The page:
In People v. Martinez (1954), 130 Cal. App. 2d 54 [278 P.2d 26], the officers threw the defendant to the ground and choked him until he spit out the narcotic. Based upon the decision in Rochin v. California, 342 U.S. 165 [72 S. Ct. 205, 96 L. Ed. 183, 25 A.L.R.2d 1396] where after unsuccessfully choking Rochin to force him to disgorge the narcotic capsules, they took him to the emergency hospital, strapped him down and gave him an emetic which caused him to disgorge the [174 Cal. App. 2d 63] capsules, the court held the use of "brutal force for the extraction of evidence from the person of an accused" (p. 58) violated due process. None of these circumstances was present in our case. The facts of our case are similar to those in People v. Dawson (1954), 127 Cal. App. 2d 375 [273 P.2d 938], where, as the court said in the Martinez case, distinguishing the Dawson case from it, "the officer 'merely put his arm around defendant's neck to hold him.' Defendant spat out the substance when told to do so. And the court there said there was 'a total absence of any showing of brutal or shocking force used against defendant.' " (P. 57.)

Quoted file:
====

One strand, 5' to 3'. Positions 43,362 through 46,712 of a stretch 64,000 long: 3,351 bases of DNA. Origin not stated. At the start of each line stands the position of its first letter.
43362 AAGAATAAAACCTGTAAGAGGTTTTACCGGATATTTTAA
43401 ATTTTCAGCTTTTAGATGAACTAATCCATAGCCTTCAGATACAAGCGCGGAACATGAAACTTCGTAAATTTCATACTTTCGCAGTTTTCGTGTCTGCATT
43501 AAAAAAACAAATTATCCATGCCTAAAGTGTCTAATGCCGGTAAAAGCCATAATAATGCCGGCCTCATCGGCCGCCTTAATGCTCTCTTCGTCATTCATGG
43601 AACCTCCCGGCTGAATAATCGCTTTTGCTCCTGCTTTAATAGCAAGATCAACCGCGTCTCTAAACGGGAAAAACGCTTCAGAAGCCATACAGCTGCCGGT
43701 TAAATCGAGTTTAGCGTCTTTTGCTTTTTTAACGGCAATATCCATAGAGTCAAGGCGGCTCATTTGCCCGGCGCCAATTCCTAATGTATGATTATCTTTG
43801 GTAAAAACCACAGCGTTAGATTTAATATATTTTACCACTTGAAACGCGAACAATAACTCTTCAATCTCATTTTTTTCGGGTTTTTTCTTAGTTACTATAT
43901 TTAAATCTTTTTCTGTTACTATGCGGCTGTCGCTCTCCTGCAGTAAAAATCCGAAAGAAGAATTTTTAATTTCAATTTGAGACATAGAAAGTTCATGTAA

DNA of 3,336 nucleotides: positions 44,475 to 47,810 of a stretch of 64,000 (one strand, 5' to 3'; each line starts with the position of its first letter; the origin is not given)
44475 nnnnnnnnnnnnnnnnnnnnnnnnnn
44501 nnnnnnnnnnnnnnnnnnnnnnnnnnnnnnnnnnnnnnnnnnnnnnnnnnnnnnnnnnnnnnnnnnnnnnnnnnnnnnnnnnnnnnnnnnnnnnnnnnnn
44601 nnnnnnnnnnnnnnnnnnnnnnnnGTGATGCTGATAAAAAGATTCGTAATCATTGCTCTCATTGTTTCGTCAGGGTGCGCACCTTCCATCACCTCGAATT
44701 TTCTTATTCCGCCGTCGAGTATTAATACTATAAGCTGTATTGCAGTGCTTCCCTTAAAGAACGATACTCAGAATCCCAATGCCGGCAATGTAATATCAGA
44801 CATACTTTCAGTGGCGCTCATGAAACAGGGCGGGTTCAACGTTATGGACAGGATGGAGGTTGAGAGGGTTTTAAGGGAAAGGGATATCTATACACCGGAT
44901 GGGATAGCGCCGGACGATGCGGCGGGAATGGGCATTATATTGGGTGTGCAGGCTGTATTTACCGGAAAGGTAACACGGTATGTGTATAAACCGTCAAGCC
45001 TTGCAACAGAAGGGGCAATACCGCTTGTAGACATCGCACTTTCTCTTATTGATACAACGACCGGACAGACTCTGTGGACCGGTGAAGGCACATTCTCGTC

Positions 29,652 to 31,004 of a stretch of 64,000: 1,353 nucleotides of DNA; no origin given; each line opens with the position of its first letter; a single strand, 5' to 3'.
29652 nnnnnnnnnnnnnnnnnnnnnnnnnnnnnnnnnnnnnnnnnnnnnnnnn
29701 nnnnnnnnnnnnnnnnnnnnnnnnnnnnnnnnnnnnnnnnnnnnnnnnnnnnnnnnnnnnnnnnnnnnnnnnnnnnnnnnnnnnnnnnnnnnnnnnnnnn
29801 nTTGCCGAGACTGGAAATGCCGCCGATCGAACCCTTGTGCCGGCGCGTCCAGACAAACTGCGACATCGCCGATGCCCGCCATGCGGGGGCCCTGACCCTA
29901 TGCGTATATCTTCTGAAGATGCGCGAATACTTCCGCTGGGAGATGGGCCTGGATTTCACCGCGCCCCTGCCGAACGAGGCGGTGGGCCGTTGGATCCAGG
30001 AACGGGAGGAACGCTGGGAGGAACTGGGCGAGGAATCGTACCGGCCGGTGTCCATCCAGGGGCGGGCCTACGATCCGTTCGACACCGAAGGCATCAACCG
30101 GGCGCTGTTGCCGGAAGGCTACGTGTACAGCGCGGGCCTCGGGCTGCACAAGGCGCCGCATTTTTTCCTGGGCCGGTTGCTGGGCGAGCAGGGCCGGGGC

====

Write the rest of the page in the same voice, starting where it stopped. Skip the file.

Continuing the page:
In People v. Woods (1956), 139 Cal. App. 2d 515 [293 P.2d 901], the defendant was forced to submit to a finger probe of the rectum by a doctor. The court held that there was a "fundamental difference between this case and the facts found in the Rochin and Martinez cases" and held that the actions of the officers and doctor were not so brutal or shocking that they offended the due process clause of the Constitution.

The search, if any, and seizure in our case were reasonable and incident to a lawful arrest.

The judgment is affirmed.

Wood (Fred B.), J., and Tobriner, J., concurred.

FN *. The court also found defendant to have suffered two prior convictions of violations of the same section, which convictions defendant had denied. The second prior conviction was later dismissed.